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  • 2008 Gardening Season Is Underway

    59  bar steady  29.83 3mph WNW dewpoint 31  Beltane

             Waxing Crescent of the Hare Moon

    Hemerocallis (the daylily) is a sturdy member of the plant kingdom.  Every time I plant, no matter where I plant it, nor the care I give it, the daylily spreads and grows happily.  That’s why years after the fact the foundation outlines for many rural home are still obvious, tiger lilies continue to grow and bloom just like the house was still there.  Today all the daylilies in the first raised bed we ever had, made, as all of them, by Jon, got moved. 

    Jon also put in a cedar rail fence and last year I deconstructed it down to the original cedar fencing. We had him add wire fencing to keep out nuisance animals–our dogs.  An older me saw them as less of a problem, Kate agreed, so down the wire fence came.  The daylilies have gone from the bed to the edge of the cedar rail fence.  Two peonies have likewise made the transition, but they went into a tree circling bed that is about a quarter finished.  We have a young, sturdy elm on the fence line.  I removed the fence around it and will soon complete digging out a circular bed around its dripline.

    The former daylily and peony bed will get sweet corn.  I’m also going to try the Native American method of planting climbing beans at the base of the corn stalk.

    Three tomato plants grown from seed to 1 foot + under the lights are now in place, too.  They went in the former lily (Asian and other true lilies) bed.  I’m taking a chance planting them directly outside with no hardening off, but I wanted to try it, see how it works.  If they die, we’ll buy a couple of tomato plants.  If they don’t, I can skip a step in the future if I watch the weather carefully.  Which I do.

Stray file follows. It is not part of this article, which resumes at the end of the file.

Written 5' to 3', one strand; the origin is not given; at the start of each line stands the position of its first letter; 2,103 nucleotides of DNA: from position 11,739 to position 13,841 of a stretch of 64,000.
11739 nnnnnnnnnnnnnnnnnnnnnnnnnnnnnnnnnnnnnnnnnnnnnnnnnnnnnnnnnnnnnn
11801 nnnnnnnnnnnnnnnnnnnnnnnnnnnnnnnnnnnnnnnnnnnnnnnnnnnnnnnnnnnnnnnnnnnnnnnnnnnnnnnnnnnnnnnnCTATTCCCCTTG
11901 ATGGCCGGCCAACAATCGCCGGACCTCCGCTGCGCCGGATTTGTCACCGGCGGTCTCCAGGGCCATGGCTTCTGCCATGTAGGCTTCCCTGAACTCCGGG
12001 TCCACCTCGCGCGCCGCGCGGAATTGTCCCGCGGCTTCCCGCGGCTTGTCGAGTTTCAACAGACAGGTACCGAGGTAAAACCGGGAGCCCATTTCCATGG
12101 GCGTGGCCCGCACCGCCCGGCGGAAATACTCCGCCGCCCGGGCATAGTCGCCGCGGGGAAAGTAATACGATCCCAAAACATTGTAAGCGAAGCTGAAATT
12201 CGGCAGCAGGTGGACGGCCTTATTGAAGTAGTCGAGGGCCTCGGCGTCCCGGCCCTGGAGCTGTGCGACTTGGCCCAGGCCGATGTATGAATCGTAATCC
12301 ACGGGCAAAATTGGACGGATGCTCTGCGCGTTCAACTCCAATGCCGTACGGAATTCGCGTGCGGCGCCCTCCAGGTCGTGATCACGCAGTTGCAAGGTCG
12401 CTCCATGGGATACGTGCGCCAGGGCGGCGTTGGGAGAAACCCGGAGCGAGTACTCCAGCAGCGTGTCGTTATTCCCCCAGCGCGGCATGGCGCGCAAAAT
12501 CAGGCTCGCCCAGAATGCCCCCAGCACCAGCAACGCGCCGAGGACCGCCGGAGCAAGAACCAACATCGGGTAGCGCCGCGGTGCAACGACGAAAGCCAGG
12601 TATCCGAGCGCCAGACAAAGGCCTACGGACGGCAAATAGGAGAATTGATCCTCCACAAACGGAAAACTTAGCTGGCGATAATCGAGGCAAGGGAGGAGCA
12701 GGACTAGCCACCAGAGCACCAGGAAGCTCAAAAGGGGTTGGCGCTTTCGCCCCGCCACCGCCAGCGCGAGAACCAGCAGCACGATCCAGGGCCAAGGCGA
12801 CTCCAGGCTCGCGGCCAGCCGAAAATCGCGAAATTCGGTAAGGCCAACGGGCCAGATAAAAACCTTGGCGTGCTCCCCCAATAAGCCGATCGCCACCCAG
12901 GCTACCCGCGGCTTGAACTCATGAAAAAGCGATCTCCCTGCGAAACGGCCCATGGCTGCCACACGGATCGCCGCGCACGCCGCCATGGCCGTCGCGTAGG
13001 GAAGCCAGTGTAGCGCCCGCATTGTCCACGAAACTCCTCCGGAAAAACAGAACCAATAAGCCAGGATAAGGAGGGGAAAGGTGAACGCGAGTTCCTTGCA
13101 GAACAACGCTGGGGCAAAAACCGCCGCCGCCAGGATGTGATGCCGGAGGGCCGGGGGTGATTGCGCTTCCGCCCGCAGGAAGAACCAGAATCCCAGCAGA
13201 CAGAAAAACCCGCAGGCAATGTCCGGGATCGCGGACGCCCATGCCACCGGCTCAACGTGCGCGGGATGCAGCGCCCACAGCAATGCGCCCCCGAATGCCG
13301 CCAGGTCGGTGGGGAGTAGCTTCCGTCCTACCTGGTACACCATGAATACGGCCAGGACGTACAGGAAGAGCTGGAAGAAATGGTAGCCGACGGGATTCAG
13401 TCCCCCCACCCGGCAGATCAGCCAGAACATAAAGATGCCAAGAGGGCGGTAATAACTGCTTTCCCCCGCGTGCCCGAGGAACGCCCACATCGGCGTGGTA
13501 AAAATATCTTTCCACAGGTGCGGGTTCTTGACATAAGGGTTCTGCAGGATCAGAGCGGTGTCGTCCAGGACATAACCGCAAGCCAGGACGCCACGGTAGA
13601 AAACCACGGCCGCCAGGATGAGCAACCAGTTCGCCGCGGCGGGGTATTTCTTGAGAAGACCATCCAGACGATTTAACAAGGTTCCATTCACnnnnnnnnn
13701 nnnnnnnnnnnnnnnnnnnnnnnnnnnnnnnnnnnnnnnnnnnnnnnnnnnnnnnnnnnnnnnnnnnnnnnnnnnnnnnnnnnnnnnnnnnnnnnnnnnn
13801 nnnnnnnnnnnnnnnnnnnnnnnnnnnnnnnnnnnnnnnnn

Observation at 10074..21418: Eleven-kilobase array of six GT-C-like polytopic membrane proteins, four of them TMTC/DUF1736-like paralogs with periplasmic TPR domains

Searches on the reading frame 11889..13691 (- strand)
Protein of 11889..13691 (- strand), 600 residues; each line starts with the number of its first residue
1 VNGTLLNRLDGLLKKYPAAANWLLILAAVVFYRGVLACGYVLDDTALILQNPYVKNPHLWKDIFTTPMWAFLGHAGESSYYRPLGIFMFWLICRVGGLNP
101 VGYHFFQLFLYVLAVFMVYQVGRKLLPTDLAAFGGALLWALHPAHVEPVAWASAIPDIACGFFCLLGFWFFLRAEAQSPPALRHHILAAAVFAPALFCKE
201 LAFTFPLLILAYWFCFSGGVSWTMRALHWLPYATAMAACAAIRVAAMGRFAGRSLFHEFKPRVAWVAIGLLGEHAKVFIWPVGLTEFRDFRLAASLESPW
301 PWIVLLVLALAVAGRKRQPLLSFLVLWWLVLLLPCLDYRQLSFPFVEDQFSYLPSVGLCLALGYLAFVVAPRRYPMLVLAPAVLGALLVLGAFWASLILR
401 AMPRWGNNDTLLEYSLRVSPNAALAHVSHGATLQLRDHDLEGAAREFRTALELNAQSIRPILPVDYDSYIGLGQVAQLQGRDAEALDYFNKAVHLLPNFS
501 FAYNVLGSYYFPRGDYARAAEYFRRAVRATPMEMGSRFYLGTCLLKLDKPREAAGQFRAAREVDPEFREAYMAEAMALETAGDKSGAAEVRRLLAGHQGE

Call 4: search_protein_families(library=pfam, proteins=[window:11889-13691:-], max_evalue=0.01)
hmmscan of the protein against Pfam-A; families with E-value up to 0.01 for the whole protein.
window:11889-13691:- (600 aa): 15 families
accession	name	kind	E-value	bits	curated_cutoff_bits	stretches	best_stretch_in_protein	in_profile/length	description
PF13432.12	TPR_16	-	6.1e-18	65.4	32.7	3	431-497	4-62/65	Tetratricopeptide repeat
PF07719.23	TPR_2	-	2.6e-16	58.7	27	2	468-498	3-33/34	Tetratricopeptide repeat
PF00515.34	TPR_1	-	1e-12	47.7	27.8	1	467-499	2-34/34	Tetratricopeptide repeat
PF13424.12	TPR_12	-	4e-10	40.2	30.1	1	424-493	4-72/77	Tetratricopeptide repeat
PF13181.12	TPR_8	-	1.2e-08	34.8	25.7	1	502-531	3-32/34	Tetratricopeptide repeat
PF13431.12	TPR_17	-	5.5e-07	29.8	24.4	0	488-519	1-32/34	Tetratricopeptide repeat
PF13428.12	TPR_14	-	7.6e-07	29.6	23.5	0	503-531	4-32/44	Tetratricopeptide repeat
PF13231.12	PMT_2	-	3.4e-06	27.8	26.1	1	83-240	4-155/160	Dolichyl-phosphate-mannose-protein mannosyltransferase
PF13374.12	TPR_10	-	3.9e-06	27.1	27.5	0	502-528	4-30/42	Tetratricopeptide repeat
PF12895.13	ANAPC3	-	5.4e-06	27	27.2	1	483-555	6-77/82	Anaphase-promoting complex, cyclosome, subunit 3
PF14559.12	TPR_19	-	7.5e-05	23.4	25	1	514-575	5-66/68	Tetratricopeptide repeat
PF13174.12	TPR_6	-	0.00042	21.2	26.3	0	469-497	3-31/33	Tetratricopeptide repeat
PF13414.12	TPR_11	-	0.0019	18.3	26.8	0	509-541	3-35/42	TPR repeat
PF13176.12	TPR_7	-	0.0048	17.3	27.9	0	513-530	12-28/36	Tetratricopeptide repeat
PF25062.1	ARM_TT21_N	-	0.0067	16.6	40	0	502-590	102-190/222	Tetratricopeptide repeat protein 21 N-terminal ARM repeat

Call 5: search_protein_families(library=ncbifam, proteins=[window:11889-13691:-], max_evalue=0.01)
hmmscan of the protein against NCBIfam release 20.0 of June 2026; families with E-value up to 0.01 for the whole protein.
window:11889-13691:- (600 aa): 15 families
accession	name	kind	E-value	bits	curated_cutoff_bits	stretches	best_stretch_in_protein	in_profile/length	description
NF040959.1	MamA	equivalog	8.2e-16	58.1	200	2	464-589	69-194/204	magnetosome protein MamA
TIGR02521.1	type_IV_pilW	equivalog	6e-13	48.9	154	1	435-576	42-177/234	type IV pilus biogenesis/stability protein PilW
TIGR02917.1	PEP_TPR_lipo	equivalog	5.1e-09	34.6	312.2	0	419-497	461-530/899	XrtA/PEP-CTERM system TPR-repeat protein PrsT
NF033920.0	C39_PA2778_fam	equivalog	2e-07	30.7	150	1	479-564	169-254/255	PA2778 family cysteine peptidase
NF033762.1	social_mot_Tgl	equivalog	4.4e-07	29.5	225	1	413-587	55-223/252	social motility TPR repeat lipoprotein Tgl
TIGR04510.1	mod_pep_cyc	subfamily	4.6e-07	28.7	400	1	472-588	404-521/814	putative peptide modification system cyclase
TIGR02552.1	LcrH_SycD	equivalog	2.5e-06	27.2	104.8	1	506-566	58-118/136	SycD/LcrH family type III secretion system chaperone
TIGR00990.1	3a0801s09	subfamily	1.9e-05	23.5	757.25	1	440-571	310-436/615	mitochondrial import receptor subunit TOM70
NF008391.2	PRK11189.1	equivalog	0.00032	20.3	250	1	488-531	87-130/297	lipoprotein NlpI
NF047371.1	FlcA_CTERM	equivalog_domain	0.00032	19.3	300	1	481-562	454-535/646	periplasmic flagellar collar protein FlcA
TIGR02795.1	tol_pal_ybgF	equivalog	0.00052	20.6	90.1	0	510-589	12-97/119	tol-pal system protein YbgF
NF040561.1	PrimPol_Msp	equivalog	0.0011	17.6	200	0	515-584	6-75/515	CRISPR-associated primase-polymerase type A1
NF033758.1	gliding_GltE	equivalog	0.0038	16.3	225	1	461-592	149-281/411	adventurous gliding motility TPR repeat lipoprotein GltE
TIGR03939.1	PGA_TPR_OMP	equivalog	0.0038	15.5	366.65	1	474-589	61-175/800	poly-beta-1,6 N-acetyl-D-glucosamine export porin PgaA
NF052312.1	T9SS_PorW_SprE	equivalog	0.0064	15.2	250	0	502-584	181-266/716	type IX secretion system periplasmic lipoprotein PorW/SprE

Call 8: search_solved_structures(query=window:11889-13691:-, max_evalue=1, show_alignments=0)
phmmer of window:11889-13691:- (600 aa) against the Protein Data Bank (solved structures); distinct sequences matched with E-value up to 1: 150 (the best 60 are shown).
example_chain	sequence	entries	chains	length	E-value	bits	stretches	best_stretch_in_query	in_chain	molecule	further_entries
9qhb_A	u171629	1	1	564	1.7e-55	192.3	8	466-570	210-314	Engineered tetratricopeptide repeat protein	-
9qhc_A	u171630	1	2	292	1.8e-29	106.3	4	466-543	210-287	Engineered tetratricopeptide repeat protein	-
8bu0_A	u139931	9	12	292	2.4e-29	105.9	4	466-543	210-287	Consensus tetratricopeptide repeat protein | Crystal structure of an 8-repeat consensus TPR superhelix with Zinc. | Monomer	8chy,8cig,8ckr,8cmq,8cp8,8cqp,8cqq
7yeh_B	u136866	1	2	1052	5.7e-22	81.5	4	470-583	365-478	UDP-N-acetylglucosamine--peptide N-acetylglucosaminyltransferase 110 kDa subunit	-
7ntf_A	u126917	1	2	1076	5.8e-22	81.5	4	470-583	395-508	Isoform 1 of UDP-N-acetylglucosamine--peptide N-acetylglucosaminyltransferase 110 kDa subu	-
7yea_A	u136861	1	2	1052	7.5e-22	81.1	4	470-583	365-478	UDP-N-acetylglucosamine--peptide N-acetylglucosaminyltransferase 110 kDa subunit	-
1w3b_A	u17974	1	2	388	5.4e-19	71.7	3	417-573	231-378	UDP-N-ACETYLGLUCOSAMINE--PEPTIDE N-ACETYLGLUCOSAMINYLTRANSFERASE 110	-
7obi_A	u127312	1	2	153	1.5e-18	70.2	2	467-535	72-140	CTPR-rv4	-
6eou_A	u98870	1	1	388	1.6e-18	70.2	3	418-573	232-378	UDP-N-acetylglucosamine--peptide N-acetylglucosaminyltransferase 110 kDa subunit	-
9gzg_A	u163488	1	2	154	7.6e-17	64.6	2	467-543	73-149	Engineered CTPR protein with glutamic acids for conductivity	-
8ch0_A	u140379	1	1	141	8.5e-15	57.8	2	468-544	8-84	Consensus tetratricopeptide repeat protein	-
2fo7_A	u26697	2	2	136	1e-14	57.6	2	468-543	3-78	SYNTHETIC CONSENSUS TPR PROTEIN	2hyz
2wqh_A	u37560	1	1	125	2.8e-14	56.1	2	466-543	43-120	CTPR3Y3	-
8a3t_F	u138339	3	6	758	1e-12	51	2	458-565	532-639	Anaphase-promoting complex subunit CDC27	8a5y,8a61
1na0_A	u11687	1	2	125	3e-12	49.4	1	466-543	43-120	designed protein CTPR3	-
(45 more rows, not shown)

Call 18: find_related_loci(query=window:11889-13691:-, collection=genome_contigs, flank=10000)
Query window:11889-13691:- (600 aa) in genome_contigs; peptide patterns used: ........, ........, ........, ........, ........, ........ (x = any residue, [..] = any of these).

Also had a brainstorm for what to do with the hill that has succumbed to raspberry canes.  Moss.  This is a shady area and I read an article about how to convert lawns to moss.  It won’t work for our front lawn yet, but it should work on this slope shadowed by the seven oaks at the top.  Gonna try it.  The result can’t be worse than what we have.

    While I dug and transplanted, Kate made a trip to the Greenbarn, a nursery and garden store up near Isanti.  She bought a number of things:  impatiens, onion sets, Coleus, sphagnum moss, small onion sets already well underway, some seeds as well as other things.  Anyhow all this means the 2008 gardening season is off and growing.